Wednesday, 17 October 2012

Devouring Books: The Haunting of Hill House by Shirley Jackson

"Don't do it, Eleanor told the little girl; insist on your cup of stars; once they have you trapped into being like everyone else you will never see your cup of stars again."

I read The Haunting of Hill House right in the middle of the Readathon, which is never a good time slot because I tend to remember the book I started with, and the book I finished with, and the rest are kind of blurred around the edges. I enjoyed (and was scared by) The Haunting of Hill House SO much that I'm hoping I'm going to retain it for a while, but in case I don't, I'm reviewing it first! It's the sensible way to go, I think.

Before I read it, I didn't really have high hopes which is weird because 1) I thought The Lottery, the only other thing I've read by Jackson, was excellent; and 2) Stephen King raved about it in Danse Macabre, and, you know, I trust his horror-knowledge! But still for some reason I thought I wouldn't like it, maybe because I was expecting it just to be a fairly straightforward ghost story, which would have been fine, but wouldn't exactly blow me away. I should know by now never to listen to myself, because it was AMAZING.

The premise of the story is that there's this house that this doctor believes is haunted, and in order to test out this theory, he wants to get some psychic-y people together to see if they can 'feel' anything about the house. So far, so typical; only one of the people he recruits, Eleanor, is something of an oddity. She's been kind of cut off from society basically her whole adult life, looking after her sick mother, and as a result:
"Without ever wanting to become reserved and shy, she has spent so long alone, with no one to love, that it was difficult for her to talk, even casually, to another person without self-consciousness and an awkward inability to find words."
 So, because of her sad sheltered life, Eleanor sees this whole thing as an adventure rather than as a terrifying terrifying nightmare, and that's really where all her troubles begin.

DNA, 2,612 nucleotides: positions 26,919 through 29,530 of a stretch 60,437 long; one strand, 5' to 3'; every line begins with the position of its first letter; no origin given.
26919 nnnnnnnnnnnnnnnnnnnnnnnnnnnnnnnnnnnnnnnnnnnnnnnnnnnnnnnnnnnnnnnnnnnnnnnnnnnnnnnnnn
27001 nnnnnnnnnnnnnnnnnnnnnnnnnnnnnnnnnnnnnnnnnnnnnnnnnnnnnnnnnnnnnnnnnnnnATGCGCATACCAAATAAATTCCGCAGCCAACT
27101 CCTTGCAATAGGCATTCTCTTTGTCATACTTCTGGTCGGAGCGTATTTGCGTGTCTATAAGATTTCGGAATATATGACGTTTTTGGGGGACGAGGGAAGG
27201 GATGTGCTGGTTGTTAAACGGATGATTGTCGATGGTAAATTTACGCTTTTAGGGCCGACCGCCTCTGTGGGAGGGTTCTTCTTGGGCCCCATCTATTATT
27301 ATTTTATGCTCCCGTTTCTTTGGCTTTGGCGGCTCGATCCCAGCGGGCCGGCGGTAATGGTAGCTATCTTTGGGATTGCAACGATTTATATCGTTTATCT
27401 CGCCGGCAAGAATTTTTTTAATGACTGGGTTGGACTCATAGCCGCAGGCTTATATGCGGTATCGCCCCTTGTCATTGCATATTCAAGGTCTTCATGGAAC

The characters in this are awesome. Eleanor plays perfectly off Theodora, a very talkative friendly girl who's maybe a bit in love with Eleanor, and Eleanor's maybe a bit in love with her but then there's also this young attractive male (Luke) who Eleanor maybe fancies too, because she doesn't really know enough about herself to have made a decision about this kind of thing. And then their leader is Dr Montague, who endeared himself pretty early on to me by saying that he'd brought Pamela by Samuel Richardson to the house to send himself to sleep. Cause, you know, I HATE that book. But anyway, it's basically these four people and how they interact, and how they react to certain happenings that is really at the core of the book, and so it's really important for them to be as awesome as they are.

I don't really know how much more I can say before we step over into spoiler territory, but here's what I will say- this book is scary, and it's complex, and you'd think that maybe because it's complex that'd reduce some of the scariness because you have to think about it, but it really doesn't! In fact, it's kind of the opposite- because it's complex, you can't be sure what to be scared of, so in the end, you're kind of scared of everything. Well, two things. Maybe. And then, interspersed with this there are instances of humour (there's the servant who says the same things all the time and seems like a robot, and the Doctor's wife turns up at one point and, while she reckons she can talk to the dead, doesn't seem to be able to talk to the living at all) which truly are funny, and also help to make you realise how scared you were in contrast.

I'm not sure that I've really captured how excellent this book really was, but if I say that it's my favourite of all my RIP reads so far (of which there have been 7 or 8) would that help? What about... This is probably my favourite horror-y novel apart from some Stephen King ones? Yeah, let's say that.

17 comments:

  1. I was saving this one for Halloween - which I guess is right around the corner! I'm nervous - I don't do well with scary, but I love Shirley Jackson.

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    1. It so is! You've got a couple of weeks though! I would say... This is kind of as scary as you make it? In that you can be like 'OMG I'm TERRIFIED', OR you could just be like 'Oh, well that was sort of scary but I think I'm ok because of that thing'...

      How helpful was this comment?! Lol

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  2. This one is on my list. I just read We Have Always Lived in the Castle last week and it was so amazing. Perfect RIP read so I'm sure I'll love this one as well. I haven't read The Lottery. Is it a short story? I've seen a few people mention it in passing, but haven't heard much about it.